Structure House facilities closed, given extension by Code Enforcement Board

Apr. 24—Recovery facilities are in high demand, but five such residences were recently closed and the owners cited for violation of city ordinances.

The Structure House Sober Living facility has five locations in London, with a large number of residents who were moved out of the homes last week.

Owner Bret Watkins and his wife appeared before the London Code Enforcement Board on Monday to address the situation.

Watkins' attorney, Doug Logsdon from Lexington and, Jane Dyche who represented Evening Shade LLC, the owners of some of the residences where Structure House leased space, met with officials prior to the meeting and came to an agreement on the facilities.

The Code Enforcement Board agreed to give The Structure House owners an opportunity to correct some code violations, or to find other locations by a followup hearing in August.

Watkins, accompanied by several residents of the addition recovery facilities, expressed his gratitude to the board, stating he appreciated their cooperation with the agreement.

Watkins said he was appreciative of the Code Enforcement Board's decision.

"I'm eager to work with the city to make sure everybody is safe," he said. "One problem is that we do not have a sprinkler system and had no fire walls in the houses. We weren't overcrowded, but we had to have a sprinkler system if we have over so many people in a residence."

Watkins said the recovery homes are under strict regulations by state officials and that the facilities had passed their initial inspection. He added that state officials arrived again on Monday for a second inspection.

"We passed with flying colors," he said. "It's apparent that God is working for us, and that's what our program is based on."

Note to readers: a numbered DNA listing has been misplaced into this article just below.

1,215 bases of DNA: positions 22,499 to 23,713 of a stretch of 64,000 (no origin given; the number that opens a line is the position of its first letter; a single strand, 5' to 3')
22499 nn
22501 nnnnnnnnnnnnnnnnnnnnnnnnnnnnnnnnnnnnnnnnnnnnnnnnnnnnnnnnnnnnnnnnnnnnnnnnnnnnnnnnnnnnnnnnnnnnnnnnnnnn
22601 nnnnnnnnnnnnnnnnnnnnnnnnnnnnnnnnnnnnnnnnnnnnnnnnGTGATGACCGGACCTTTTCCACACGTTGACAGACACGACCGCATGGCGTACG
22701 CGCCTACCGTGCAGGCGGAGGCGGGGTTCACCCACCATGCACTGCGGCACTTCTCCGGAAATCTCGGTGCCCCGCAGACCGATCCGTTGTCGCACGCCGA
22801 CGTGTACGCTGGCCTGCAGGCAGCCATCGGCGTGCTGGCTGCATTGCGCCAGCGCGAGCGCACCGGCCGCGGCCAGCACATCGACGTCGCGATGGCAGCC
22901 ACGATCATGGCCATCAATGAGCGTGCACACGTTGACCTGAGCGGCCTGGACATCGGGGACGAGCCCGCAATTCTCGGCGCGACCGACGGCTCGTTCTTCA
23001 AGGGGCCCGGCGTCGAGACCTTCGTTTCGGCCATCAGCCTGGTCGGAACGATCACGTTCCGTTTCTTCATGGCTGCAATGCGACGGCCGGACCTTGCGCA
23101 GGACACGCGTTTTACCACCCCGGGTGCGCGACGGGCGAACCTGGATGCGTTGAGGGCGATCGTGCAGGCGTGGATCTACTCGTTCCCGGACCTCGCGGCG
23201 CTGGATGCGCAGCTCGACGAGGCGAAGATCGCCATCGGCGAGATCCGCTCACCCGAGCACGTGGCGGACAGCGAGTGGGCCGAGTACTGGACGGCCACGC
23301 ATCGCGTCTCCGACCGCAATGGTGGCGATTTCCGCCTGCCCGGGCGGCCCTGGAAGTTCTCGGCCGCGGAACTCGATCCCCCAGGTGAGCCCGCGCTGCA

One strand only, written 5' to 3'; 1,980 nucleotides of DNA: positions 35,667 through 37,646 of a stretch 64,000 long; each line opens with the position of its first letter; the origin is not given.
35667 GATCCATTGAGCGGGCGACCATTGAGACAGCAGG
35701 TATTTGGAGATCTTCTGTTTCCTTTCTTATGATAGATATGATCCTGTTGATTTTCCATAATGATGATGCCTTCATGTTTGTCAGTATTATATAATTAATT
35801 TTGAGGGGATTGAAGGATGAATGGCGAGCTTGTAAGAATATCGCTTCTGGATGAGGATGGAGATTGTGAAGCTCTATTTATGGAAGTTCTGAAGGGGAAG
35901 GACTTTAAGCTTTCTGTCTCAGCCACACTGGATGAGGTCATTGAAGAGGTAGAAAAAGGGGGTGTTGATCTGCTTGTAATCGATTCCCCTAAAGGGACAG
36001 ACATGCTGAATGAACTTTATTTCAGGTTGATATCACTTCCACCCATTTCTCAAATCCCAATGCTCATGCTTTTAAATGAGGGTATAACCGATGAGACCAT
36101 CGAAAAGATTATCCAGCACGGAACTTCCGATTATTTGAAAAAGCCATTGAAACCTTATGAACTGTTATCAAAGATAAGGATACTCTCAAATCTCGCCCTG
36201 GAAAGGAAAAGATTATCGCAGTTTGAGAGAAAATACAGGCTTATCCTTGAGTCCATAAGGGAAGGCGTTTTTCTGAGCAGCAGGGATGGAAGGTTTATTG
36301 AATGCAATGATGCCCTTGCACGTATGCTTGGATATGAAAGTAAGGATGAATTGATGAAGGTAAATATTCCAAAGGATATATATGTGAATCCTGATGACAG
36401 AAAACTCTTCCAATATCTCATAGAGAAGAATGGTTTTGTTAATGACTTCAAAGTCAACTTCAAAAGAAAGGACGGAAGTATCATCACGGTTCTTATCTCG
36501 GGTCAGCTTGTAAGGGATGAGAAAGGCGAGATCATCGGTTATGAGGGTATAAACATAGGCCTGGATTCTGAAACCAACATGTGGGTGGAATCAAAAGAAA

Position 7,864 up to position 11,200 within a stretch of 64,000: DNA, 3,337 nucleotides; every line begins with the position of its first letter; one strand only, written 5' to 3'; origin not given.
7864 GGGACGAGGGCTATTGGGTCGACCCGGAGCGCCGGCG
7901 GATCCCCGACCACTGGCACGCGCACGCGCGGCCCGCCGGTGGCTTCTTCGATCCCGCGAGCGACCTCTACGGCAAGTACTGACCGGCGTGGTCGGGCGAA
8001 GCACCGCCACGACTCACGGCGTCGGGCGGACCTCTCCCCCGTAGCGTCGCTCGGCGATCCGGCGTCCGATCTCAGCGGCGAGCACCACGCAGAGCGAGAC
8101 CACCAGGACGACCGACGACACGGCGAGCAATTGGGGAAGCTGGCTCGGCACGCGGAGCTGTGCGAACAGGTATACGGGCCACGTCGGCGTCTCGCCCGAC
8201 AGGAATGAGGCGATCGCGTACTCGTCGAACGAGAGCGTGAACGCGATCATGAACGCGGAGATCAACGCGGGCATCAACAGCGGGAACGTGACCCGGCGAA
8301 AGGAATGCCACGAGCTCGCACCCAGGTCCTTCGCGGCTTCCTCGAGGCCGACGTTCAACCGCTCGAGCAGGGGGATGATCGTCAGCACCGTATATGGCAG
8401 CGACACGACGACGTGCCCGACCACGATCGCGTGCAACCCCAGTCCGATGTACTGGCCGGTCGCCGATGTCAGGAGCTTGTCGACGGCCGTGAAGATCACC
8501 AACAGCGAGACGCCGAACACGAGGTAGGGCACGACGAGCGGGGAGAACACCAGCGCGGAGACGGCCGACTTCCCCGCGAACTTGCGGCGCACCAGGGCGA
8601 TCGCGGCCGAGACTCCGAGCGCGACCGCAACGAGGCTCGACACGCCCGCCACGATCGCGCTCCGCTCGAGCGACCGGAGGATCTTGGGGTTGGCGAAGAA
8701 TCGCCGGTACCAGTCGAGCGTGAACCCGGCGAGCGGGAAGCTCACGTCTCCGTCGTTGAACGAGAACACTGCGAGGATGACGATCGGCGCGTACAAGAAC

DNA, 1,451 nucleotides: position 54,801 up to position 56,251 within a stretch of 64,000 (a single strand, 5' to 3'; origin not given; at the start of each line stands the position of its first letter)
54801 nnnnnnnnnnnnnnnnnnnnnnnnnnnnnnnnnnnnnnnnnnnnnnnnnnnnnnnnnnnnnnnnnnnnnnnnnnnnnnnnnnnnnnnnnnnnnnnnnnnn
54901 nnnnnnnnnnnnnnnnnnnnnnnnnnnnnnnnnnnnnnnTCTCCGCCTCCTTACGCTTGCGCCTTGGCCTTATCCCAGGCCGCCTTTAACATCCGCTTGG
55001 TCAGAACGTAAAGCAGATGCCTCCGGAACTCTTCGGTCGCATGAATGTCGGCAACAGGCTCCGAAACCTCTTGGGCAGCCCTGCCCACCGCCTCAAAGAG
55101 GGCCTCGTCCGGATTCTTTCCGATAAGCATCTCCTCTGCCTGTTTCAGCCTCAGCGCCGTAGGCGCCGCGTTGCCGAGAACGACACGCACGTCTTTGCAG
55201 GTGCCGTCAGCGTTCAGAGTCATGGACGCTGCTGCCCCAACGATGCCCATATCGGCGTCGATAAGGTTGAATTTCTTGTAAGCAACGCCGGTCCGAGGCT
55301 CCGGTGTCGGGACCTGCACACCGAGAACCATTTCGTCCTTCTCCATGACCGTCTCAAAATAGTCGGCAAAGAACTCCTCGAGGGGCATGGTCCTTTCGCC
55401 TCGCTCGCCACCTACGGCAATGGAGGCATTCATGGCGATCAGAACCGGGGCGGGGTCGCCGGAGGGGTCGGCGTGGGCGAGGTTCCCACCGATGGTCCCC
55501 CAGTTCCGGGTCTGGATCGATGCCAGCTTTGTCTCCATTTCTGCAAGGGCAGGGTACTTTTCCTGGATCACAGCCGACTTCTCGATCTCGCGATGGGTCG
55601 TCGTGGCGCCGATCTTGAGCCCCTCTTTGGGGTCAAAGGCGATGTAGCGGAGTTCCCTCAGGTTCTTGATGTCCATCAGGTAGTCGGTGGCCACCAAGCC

He added that The Structure House residents will soon be doing community service work such as mowing at the Laurel-London Optimist Club and at New Life Church.

"We're also changing our program some," he said. "We will not be using bunk beds anymore. There will be 2 to 3 people in a room."

Watkins added that other options for residences for those involved in The Structure House programs are being investigated and was unsure whether residents would return to the same facilities. He did say that the program is "a calling from God" to help recovering addicts and that the manner in which city officials have worked with the organization has proven God's guidance with the program.

Code Enforcement Officers stated that The Structure House came under scrutiny following a fire at one of its houses on West Fifth Street a couple weeks ago. It was determined that they did not have a certificate of occupancy for their business there. It was disclosed that they were housing several individuals in several structures but there was no occupancy certificates on record for any of them.

Further investigation of the other premises uncovered numerous safety violations of both local ordinances, fire codes, and state building codes. The City Building Inspector directed that the premises be vacated until codes were met and proper occupancy certificates were obtained. He then sought a hearing before the Code Enforcement Board.

Following the agreement to continue the hearing on the agreed terms, hearings officer, Eric Edwards, told the crowd there to support Structure House that it is certainly not the purpose of the Code Enforcement office or the board to stop the good services being provided to the community by helping people retain their sobriety but the board is tasked with making sure it is done lawfully and safely.